What consequences will joining Biden’s IPEF have for S. Korea?

Posted on : 2022-05-19 16:33 KST Modified on : 2022-05-19 16:33 KST
The US-led economic framework is designed to reorganize supply chains around the US — possibly sowing the seeds of conflict with China
South Korean Foreign Minister Park Jin (top and bottom right) speaks to Wang Yi, the Chinese minister of foreign affairs, via videoconference on May 16. (provided by MOFA)
South Korean Foreign Minister Park Jin (top and bottom right) speaks to Wang Yi, the Chinese minister of foreign affairs, via videoconference on May 16. (provided by MOFA)

Leading up to the South Korea-US summit, Seoul has announced that it will join the Indo-Pacific Economic Framework (IPEF), becoming one of the founding members of this new US-led cooperative body. Alongside hopes that this will be an opportunity for Korea to gain a competitive advantage and stabilize supply chains in key industries of the future, there are also concerns that participating in a framework designed to exclude China will spark conflict in the areas of diplomacy and trade.

In contrast with existing free trade agreements, which lower tariffs and other trade barriers, the IPEF is focused on establishing new norms and a new order for trade that are oriented around the US. The IPEF’s agenda for cooperation covers four areas: fair and flexible trade; supply chain resiliency; basic infrastructure, clean energy, and decarbonization; and taxation and anti-corruption.

The IPEF’s main goal is to exclude China from supply chains in cutting-edge and future-oriented industries and to reorganize those supply chains around the US. The US has made clear that it intends to counter China’s unfair trade practices and market distortions.

In the case of semiconductors, which the US has designated as a strategic product, the US could design a system of supply chain cooperation that links the US (front end), South Korea and Taiwan (design and production), Japan (equipment) and Malaysia (back end).

Related industries and experts in Korea have generally said that Korea needs to take part in the IPEF. Reinforcing Korean companies’ advantageous position in the US-led trade order could bring economic benefits, they say. Associations representing the semiconductor and automotive industries advised the government that it “needs to devise a negotiating strategy that will help stabilize supply chains in key industries, including semiconductors, key minerals, electric vehicles and batteries.”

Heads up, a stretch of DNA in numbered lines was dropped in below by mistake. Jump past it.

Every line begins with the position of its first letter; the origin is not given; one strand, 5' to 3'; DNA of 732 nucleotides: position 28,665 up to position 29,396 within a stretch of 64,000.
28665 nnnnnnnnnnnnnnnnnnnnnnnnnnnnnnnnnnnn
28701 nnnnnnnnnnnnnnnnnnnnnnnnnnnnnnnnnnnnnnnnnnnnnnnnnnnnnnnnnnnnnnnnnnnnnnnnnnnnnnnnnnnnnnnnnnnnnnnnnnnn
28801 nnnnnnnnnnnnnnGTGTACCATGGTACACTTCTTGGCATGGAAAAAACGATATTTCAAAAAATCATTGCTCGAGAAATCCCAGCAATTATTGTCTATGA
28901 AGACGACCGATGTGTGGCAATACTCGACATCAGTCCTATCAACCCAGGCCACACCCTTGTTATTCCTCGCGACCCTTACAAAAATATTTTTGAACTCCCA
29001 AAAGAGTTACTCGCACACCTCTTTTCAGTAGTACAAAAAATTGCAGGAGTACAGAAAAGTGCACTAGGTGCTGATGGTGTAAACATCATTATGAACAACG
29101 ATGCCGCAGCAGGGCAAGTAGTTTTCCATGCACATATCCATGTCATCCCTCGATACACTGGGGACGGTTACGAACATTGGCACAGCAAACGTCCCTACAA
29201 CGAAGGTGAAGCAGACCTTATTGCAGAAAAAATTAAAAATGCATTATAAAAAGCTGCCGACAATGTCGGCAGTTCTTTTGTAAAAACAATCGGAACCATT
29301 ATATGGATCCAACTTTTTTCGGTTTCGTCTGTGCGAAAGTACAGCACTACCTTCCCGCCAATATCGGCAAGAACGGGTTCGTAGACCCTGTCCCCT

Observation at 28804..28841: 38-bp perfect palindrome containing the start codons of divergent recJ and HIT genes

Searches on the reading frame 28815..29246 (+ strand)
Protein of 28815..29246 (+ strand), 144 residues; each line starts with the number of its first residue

The semiconductor and battery industries, which are either trying to maintain their lead over up-and-coming Chinese firms or are already in fierce competition with them, seem to be quietly hopeful that they stand to gain from Korea joining the IPEF.

Yoon’s office adopted an enthusiastic tone about joining the IPEF on Wednesday. “We intend for Korea to set the standards for [new] norms and to invite other countries as we realize our national interest,” a presidential spokesperson said.

But there could be a downside to Korea’s preemptive and energetic declaration of its intentions, when other countries being courted by the US are hesitating because of the IPEF’s exclusion of China.

Thus far, there are eight countries — including South Korea — that have confirmed their intention to join the IPEF. While the US has been urging India and major countries in the Association of Southeast Asian Nations (ASEAN) to join, they are weighing their options given their dependence on China and conditions at home.

As a central node in the semiconductor supply chain, Taiwan hopes to join, but even the US has been cautious about that given the potential for triggering conflict with China.

India hasn’t been cooperating on the US foreign policy line in recent months, such as in its refusal to join the push for sanctions against Russia.

“Since the IPEF is a modular agreement that involves separate discussion in each of its four areas, it’s possible for a country to participate selectively in the areas it needs. Since that structure allows participating countries to limit their liability, Korea should also think carefully about how to deal with the main areas of cooperation,” said an analyst at the Korea Institute for International Economic Policy.

There are also concerns that Korean companies will once again be penalized by China as they were after Korea allowed the US to deploy a battery of its THAAD missile defense system in the country.

“Considering how major countries are all tangled up in the global supply chain, it’s doubtful whether removing China will be as easy as deboning a fish. I think this may cause more headaches for doing business with China without providing many meaningful economic benefits,” said the CEO of an electric vehicle part supplier that imports materials from China.

“The US has continued to maintain and strengthen its commitment to containing China in its Asia-Pacific strategy under both Republican and Democratic administrations. It’s easy for the government to move ahead with the IPEF, which is an administrative agreement that doesn’t require ratification by Congress. On the other hand, the momentum behind the initiative is liable to be undermined by the political situation, including the midterm elections,” said Park Seon-min, a researcher with the Institute for International Trade.

By Kim Hoe-seung, staff reporter

Please direct questions or comments to [english@hani.co.kr]

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